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Division 2 of the American Psychological Association

Keeping their attention: Using “Intermissions” in Intro to Psychology

16 Jul 2019 1:12 PM | Anonymous member (Administrator)

Wind Goodfriend, Ph.D., Buena Vista University

Every year, around 1.5 million students take Introductory Psychology (Intro) classes (Gurung et al., 2016). Given that about 5% of all college students are psychology majors, the vast majority of students in those Intro classes are not actually particularly interested in psychology. Instead, they are taking it as a general requirement toward graduation.

Those of us who teach Intro are lucky enough to know that we benefit from inherently interesting material. Personality, mental health issues, how memory works, close relationships, group decision making—almost every chapter in an Intro class should be fascinating and relatable to college students. That said, those of us who teach Intro also know that the ideal situation of every student sitting on the edge of their seat with excitement is, sometimes, not quite reality.

I’ve been teaching Intro for twenty years now, and I’ve stumbled upon a few secrets that seem to help my students stay engaged. Today I want to share one of my favorite “tricks” – one that is often mentioned as a huge positive in my student evaluations at the end of the semester. I call it intermission.

Because I know that most of the students in my class aren’t psych majors, and because I ban all electronic devices (minus 5 points each time I catch you!), I feel a responsibility to be as engaging, entertaining, and exciting as possible for my students. I want them to really love my class, despite the fact that it’s challenging at times. Most importantly, I know that I need to keep their attention throughout. In a world where attention spans seem to shrink a little each year, I’ve created a simple technique that seems to really help them get engaged, right when attention seems to slip.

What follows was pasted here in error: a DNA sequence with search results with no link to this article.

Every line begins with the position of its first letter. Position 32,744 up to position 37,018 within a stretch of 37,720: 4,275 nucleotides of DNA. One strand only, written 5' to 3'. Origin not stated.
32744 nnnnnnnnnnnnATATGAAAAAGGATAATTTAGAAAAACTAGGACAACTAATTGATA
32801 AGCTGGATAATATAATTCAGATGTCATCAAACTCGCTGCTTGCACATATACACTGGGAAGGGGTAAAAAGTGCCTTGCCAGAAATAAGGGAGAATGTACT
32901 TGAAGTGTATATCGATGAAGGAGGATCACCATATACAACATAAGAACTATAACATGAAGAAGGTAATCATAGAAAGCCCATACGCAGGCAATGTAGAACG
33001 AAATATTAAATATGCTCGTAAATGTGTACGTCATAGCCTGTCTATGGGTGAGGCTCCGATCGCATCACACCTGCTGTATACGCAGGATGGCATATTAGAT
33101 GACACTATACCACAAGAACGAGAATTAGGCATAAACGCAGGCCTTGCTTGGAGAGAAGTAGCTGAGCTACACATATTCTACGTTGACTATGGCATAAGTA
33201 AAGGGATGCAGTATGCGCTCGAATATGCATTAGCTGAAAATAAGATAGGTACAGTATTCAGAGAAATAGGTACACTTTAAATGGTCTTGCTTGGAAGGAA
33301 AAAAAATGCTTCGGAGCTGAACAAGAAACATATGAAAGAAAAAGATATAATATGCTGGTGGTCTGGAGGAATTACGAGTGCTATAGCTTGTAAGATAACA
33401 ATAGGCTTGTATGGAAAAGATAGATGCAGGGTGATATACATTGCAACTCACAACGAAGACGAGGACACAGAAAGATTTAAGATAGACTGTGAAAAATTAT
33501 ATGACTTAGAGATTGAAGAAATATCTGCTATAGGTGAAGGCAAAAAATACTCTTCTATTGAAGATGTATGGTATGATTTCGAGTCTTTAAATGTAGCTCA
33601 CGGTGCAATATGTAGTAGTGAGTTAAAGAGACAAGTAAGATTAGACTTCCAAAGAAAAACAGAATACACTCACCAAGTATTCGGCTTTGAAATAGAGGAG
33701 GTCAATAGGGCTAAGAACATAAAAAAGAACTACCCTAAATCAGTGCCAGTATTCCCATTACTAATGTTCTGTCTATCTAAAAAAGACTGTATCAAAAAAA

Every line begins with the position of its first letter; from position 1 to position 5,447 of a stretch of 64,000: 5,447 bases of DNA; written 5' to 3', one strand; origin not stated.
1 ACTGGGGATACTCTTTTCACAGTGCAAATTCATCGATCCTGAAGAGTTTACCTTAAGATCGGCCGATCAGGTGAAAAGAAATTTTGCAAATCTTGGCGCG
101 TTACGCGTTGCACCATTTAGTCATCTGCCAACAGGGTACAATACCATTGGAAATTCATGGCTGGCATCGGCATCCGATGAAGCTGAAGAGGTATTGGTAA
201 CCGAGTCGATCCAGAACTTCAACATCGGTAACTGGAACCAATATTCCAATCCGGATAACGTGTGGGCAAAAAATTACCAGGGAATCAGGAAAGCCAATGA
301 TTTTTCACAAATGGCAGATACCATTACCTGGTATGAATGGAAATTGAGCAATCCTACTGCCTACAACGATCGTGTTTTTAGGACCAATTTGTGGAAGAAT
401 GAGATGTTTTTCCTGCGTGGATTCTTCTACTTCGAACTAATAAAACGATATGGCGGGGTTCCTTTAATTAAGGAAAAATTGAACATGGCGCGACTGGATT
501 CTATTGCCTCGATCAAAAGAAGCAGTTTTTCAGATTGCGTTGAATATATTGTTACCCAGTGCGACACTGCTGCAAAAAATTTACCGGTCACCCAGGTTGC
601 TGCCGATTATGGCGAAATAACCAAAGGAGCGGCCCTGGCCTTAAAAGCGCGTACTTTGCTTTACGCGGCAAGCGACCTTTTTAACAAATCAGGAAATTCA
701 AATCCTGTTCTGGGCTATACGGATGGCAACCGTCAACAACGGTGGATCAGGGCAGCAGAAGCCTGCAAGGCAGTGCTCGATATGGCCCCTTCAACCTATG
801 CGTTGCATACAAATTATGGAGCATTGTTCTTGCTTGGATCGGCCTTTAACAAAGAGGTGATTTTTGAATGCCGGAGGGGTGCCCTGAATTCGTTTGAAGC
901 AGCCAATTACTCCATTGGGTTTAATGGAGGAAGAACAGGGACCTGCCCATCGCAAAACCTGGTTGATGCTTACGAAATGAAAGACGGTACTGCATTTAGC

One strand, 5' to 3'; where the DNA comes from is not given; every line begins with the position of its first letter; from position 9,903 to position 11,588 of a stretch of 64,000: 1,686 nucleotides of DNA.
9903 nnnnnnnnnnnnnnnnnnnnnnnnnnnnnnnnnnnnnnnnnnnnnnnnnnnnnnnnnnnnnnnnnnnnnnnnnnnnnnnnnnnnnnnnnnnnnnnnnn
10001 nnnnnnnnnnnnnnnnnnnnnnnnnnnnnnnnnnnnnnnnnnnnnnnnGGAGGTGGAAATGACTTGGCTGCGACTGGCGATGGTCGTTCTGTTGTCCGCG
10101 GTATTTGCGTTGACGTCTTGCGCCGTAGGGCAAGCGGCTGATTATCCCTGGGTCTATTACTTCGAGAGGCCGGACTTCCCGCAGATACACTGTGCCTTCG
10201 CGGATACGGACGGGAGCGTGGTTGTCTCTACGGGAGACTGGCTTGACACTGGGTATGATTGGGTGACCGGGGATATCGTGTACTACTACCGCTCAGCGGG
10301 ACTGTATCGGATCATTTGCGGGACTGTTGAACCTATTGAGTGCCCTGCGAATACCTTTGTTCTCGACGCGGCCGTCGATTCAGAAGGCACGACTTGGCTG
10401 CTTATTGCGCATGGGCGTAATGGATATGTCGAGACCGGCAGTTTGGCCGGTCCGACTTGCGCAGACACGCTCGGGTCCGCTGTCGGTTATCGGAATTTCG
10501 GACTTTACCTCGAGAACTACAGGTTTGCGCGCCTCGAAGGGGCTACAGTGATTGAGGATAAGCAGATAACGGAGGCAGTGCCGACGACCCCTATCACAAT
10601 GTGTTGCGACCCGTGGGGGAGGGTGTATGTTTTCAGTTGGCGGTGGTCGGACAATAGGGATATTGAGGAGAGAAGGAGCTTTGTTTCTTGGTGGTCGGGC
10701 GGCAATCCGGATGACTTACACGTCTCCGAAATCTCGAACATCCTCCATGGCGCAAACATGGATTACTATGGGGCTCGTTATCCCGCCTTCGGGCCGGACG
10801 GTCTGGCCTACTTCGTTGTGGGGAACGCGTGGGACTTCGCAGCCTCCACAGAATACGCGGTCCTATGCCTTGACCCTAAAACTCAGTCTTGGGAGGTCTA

Approximately half-way through the class, I suddenly call “intermission.” My students know it’s coming around then, so they start to perk up about 20 minutes in, waiting with anticipation for when it’s going to arrive (which means, again, they start paying attention again). Intermission is structured to be about 60 seconds of something completely irrelevant and, frankly, a little silly. I assure the students that the intermission material is not going to be on the test; it’s honestly a time to just take a quick mental break and bond with the class.

If you want to try this, I suggest choosing intermission topics that really speak to your own interests and personality, so they seem relatively authentic. I also suggest that you steer away from political issues or anything that might be controversial. Intermission is supposed to be light-hearted fun, during which I often use self-deprecating humor. Here are some examples from my own class:

  • Ask the class who would win in a fight: Gandalf or Dumbledore.
  • Show pictures of cute baby animals, with a funny song in the background.
  • Summarize a Shakespearean play in 60 seconds or less.
  • Ask them to turn to a neighbor and describe what country they’d most like to visit, and why.
  • A brief history of the “Smurfs” cartoon and why they are racist.
  • Sing a song together, like “Soft Kitty” (from the Big Bang Theory; you can put the lyrics up on the projector).
  • Ask them to turn to a neighbor and explain whether they’d rather be a vampire or a werewolf.
  • Show pictures of animals dressed up in cute Halloween costumes.
  • Debate with them about what the best superpower would be, and why.
  • Show them embarrassing pictures of you as a child.
  • Show them photos of 1800s-era Presidents and have them choose which is the “hottest.”

Again – these are all very silly. But that’s kind of the point. You have to be willing to play along with this activity, showing some vulnerability in your own silliness. But it’s a way to show the students your sense of humor, your approachability, and your acknowledgment that Intro can be a lot of material. By breaking up a long lecture into two parts, you get their attention back after the intermission; you don’t lose them for the 10-15 minutes right in the middle of your class. And honestly, my students seem to really love the relaxed nature of the class and the fun, nerdy surprise they get each day. If you want to spice up their attention in a fun way, it’s worth a try! Even if you don’t do it every single day, peppering in intermissions every few days, at random, will give the students something to look forward to, and something that gets their brains back in the game.

References

Gurung, R. A. R., Hackathorn, J., Enns, C., Frantz, S., Cacioppo, J. T., Loop, T., & Freeman, J. E. (2016). Strengthening introductory psychology: A new model for teaching the introductory course. American Psychologist, 71(2), 112-124.

Wind Goodfriend is a full professor of psychology and division chair of social sciences at Buena Vista University in Iowa. She has won the “Faculty of the Year” award there three times so far, and was the recipient of the 2001 Wythe Teacher of the Year award. Her new co-authored textbook Social Psychology won the 2019 Most Promising New Textbook award.


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